They learn that both were abandoned by their fathers at an early age, “Well now we have something in common,” Ashley’s bitterness remains.  Both are practically ‘orphaned.’  Rosa moves to the front seat.  No longer in hiding, she has become partner, a navigator.

On the Mexican side of the border we have a study of institutions – the orphanage, a church, a shelter, the city hall.  The public servants are not ogres but modest and helpful.  The face of the state on both sides of the border tries to be human.  While this is a deeply political film – if you only submit to its pensiveness – it is not a condemnation of government as such.

There is a blinding moment when Tommy refuses to look at Rosa face to face and raises his hand momentarily in front of his eyes to conceal from himself the recognition of a human being.  “I don’t know who they are and I don’t ask.”  Self-imposed ignorance, he is the commodity dealer, the trafficker of vulnerable human bodies, the coyote.  Yet his daughter is his “princess.” Colton-family “blood” runs in their veins, as if they were royalty, as if their kinship lineage, or “blood,” could preserve them from working-class destiny.  “Colton blood?” she responds, “I thought it was just bad luck.”  Fatalism or “blood.”

At the gas station with the highway trucks rolling passed, she detects people in the trailer.  It’s after this discovery that he delivers himself of his class consciousness. “You know how many trucks cross the bridge every day?” he righteously explains.  “Five thousand of them.  You think they’re gonna stop me with a hundred of them?  No!  Shit, there ain’t no border for General Motors or Wal-Mart.  You can cross with your pants down as long as the trucks keep rolling, as long as I keep hauling their shit.”  America is riven with class consciousness.  Even Abe Lincoln would sympathize.  One class labored, another class ate. Lincoln contrasted “the common right of humanity” with the “divine right of kings.”  One labored so the other could eat. Class consciousness not the problem either.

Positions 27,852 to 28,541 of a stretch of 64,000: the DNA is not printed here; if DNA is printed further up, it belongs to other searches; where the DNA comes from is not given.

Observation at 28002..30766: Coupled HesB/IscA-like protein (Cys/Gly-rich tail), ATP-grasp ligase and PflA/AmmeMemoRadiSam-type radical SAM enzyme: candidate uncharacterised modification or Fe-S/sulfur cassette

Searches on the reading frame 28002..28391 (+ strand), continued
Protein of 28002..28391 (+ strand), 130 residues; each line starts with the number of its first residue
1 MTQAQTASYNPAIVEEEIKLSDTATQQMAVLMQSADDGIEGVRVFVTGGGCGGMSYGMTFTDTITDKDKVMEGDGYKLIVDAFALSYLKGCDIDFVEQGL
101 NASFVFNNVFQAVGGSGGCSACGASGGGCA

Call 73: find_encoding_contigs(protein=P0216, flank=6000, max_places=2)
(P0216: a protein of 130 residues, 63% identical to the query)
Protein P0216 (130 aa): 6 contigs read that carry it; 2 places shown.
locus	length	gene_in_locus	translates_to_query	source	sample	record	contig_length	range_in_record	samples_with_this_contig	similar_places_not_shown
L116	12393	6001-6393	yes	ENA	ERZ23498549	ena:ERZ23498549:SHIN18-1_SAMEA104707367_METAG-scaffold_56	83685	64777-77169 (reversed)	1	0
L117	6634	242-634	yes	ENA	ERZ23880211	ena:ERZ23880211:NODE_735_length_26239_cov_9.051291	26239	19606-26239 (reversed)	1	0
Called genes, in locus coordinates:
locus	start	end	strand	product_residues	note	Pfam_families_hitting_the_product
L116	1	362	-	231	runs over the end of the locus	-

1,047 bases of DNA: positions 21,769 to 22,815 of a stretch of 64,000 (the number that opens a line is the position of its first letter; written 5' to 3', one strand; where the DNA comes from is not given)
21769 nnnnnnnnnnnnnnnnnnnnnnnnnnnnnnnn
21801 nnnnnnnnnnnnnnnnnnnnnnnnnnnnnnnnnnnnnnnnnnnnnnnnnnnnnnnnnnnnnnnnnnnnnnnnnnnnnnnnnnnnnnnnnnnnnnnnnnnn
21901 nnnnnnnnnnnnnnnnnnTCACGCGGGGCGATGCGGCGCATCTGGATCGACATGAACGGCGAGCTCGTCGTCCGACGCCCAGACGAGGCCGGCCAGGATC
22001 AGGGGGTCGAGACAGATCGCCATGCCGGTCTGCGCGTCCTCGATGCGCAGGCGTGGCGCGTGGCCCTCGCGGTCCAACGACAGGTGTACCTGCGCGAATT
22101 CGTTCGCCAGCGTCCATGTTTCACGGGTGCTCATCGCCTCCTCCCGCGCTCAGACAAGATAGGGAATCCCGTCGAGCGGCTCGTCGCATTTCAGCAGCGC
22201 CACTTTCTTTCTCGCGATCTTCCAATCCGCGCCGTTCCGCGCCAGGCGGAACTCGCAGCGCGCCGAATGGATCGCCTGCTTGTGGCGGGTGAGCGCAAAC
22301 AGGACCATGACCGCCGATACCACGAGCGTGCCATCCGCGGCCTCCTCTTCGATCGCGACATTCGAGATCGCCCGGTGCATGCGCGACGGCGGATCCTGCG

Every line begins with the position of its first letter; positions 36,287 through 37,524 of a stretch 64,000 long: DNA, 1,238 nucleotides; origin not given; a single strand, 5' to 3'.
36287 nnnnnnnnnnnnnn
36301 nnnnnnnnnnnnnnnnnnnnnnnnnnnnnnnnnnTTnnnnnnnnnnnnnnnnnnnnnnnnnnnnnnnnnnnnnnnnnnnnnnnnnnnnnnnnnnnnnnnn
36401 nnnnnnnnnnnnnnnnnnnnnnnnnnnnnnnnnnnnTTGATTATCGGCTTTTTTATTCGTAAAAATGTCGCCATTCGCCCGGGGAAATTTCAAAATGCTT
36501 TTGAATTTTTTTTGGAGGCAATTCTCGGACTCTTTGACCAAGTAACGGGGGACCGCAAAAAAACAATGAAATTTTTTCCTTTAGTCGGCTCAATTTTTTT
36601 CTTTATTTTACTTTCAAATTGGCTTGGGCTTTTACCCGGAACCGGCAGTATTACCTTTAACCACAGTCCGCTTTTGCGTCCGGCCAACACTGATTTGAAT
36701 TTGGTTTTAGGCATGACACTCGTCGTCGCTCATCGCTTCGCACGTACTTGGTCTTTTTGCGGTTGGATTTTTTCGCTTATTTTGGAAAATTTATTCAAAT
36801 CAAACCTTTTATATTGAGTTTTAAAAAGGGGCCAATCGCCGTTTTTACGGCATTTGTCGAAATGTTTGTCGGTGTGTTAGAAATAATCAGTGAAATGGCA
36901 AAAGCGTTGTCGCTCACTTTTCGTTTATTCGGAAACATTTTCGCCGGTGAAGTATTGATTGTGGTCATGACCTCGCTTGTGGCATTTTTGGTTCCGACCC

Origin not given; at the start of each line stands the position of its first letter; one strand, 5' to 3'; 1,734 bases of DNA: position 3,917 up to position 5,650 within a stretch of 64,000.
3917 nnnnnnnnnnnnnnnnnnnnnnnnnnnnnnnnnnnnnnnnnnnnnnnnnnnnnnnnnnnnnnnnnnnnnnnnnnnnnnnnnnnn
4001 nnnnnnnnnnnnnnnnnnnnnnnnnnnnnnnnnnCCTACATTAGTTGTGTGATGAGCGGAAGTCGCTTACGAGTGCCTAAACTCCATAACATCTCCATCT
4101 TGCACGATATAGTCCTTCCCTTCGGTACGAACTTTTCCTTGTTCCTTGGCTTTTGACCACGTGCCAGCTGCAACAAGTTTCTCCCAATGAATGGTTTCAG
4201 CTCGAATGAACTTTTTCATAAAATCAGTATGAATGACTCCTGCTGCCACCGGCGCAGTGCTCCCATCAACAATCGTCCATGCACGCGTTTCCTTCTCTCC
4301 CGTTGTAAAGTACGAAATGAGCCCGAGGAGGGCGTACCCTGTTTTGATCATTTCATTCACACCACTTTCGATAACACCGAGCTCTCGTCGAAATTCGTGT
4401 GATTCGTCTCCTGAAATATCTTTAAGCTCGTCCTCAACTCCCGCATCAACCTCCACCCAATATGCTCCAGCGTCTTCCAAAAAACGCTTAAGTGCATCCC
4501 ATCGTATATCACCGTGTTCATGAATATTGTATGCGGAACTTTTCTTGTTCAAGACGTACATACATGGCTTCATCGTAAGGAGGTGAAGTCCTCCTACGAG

“You walk away, you don’t look back.  Drop her at the corner and you never look back.”  Now we know the actual utility of alcohol.  After Ashley is near raped in a bar, Rosa will say, “You shouldn’t drink beer.”  She is the unsmiling witness.  And Ashley does not look back but instead of leaving Rosa, she leaves her father.

What the film shows is that children are part of humanity, and moreover, “humanity” is not a condition of age or biology.  It is made; it is an achievement; it is collective.  To speak of Rosa as a child is to miss the theme of this movie.  Go to Wikipedia, read its articles on childhood, and be instructed.  Childhood is conceived without a sense of fairness or justice.  Justice is not age-exclusive.

“Humanity” is an accomplishment arising from social relations.  The little girl lost comes to lead the Big Girl and to help her grow.  Together they find “home” and “humanity.  The “children” teach the corrupted, cynical elders, and lead them to both maturity and ‘the commons.’ I have begun to think a little bit about the struggle of children whose lives, if they are seen only in the perspective of psychological development, are deprived of precisely the political power which is dramatized in the film.  We are familiar with the child as protagonist of religion but the child as a protagonist of history is not so well known.